The knob reading is really only good when testing two throttle bodies, as in the Ferrari 360. Since the two throttle bodies have to be matched to keep from throwing trouble codes, this test can show if there's a relative difference between the two units in regard to duty cycle.

Here's a video showing the test in action.

In the video, the motor controller knob is turned slowly until the throttle plate starts to move. From then on, the knob is turned very slowly since the range of power required to open it all the way should be fairly small. In this case, it was about 1/2 a "number" on the dial. 

One amp is about right for a good condition throttle body. The one in the test video is the Ferrari 360 model (280 750 038) rebuilt with parts from a Porsche model (280 750 474). If the amps are over two, that would concern me enough to rebuild the unit. The motor is completely replaceable using the parts from a Porsche unit.

This test doesn't address problems with the potentiometers. Testing those sensors would require a different and more elaborate test.

For a more indepth look at how a throttle body works and the pin layout, please see this article on the topic: Bosch Throttle Body Woes


Popular posts from this blog

Capote Elastic Bands Replacement

Virtually every Ferrari 360 and 430 has failing elastic bands in the capote, or soft top. The only cars that don't have these items failed right now have had them replaced in the last five years. My car is no exception and my original 20 year old elastic bands are well past the time they should be replaced. The top has a number of elastic bands that help control how it folds up and how things move. These bands are the same type of material as appears in underwear and stretch pants. As these things age, they wear out. So just like your old underwear, the elastic on the 360/430 top loses it's stretch. One of the things these elastic bands do is control a bar that shapes the headliner and roof line. This bar has to be pulled back and lie flat so the rest of the machinery that constitutes the top can fit into the tiny little space in the back of the car. When the elastic bands give out, the bar doesn't move to the right spot and the frame can impact on that bar as the top folds

Bosch Throttle Body (Holder) Woes

My 360 started going into limp mode a while back. It was subtle at first, with it starting to lose power after 4,000 RPM's and then less subtle when it would barely go above idle. Limp mode protects the car when some vital part has malfunctioned. I know a master Ferrari tech that is nice enough to answer questions for me about the car. He lives more than five hundred miles away and it's like telemedicine.  The codes indicated a problem in the drive-by-wire circuit, likely culprit: One or more TB's or the accelerator potentiometer (AP), which is the foot pedal sensor.  I had a good code reader that could monitor the AP voltages (2) and they appeared to be within specification. That left the TB's, one or both. After a long discussion with the tech, his answer was to replace the throttle bodies (TB). The Ferrari 360 has two TB's. One for each bank of four cylinders. To the Ferrari mentality, replacement could only be with two new TB's: "Ferrari likes replacing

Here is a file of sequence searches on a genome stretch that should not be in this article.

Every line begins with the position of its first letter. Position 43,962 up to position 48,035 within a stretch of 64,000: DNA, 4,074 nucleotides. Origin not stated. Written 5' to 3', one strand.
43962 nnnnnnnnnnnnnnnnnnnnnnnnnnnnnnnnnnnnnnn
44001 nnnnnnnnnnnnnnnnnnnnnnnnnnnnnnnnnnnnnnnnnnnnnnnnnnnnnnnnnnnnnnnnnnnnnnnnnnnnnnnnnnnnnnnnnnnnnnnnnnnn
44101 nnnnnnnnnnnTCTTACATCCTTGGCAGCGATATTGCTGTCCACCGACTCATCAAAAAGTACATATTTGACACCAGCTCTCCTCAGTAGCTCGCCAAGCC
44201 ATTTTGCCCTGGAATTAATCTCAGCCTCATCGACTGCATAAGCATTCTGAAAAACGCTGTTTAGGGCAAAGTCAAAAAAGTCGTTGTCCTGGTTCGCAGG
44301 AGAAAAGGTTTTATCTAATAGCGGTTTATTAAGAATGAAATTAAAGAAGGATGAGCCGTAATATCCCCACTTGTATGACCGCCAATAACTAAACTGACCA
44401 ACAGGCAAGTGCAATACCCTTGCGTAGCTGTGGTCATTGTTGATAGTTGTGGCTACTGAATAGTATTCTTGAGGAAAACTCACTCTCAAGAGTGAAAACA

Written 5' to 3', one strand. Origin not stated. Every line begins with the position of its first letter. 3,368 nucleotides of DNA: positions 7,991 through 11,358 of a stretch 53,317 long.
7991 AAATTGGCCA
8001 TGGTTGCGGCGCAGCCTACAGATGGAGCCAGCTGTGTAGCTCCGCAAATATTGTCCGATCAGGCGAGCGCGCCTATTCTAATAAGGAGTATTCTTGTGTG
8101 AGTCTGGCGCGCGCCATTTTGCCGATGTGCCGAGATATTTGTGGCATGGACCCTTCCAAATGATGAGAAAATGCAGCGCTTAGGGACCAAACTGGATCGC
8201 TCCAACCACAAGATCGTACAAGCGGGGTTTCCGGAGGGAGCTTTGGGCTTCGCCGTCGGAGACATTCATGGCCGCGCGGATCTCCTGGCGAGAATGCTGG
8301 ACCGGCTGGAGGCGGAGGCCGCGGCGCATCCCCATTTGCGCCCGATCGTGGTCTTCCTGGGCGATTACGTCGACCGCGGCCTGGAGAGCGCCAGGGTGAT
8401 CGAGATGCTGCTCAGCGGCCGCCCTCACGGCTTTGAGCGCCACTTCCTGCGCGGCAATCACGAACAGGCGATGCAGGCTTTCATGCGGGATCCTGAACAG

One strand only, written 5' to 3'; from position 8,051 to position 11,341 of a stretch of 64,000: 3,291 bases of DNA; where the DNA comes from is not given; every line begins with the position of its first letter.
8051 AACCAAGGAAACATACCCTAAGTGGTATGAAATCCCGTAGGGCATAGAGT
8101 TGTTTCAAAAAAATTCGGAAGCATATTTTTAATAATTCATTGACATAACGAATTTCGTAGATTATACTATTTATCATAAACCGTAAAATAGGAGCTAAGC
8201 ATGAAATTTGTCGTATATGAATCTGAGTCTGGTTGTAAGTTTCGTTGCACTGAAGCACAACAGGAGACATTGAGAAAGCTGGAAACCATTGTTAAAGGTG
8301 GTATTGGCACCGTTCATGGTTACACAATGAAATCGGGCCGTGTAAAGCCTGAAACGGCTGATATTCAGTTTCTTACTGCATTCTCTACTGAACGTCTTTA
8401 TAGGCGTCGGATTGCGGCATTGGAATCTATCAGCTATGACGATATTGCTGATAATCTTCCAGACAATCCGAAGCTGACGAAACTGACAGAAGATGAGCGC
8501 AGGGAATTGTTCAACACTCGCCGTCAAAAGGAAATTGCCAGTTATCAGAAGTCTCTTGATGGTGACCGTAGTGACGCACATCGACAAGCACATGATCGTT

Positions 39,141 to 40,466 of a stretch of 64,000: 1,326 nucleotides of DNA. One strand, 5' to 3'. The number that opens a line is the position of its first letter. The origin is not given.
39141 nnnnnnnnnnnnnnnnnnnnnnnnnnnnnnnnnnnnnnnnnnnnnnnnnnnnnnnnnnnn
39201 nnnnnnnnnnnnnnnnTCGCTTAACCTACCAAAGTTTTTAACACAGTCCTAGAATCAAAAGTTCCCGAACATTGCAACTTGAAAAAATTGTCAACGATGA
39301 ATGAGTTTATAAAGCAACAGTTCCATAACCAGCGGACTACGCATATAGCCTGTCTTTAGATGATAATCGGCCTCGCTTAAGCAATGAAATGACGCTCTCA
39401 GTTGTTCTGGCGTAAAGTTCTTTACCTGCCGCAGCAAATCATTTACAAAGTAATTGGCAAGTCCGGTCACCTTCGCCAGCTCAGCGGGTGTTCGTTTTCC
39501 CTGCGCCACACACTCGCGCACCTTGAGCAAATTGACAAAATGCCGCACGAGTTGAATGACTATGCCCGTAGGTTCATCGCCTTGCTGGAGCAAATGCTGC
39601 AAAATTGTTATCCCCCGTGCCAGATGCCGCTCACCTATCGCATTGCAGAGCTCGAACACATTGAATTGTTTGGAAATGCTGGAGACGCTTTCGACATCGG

Ferrari 360 Spider - One Year Ownership

 I'm coming up on the one year anniversary of owning my gated Ferrari 360 Spider. In that time, I've learned a tremendous amount about the car and especially, the systems. At this writing, the car is working 100%. I wish I could say that about the entire year. Unfortunately, with any twenty year old exotic, it's going to have good days and bad days. I've racked up about 1,200 miles in the year without being stranded. The car has had a few close calls but the car always carried me home. Thank you, sweet car, for that! Maintenance Issues I had an issue with the throttle bodies (TB) on the day I picked up the car. I just didn't know it. The TB issue would come and go as time passed, masquerading as other issues and finally, causing the engine to go into "pedal limp" (20% throttle). Eventually, the problem was properly diagnosed and cured.  Problems with the TB's can be cured very easily by simply replacing both affected units with new parts at a (parts al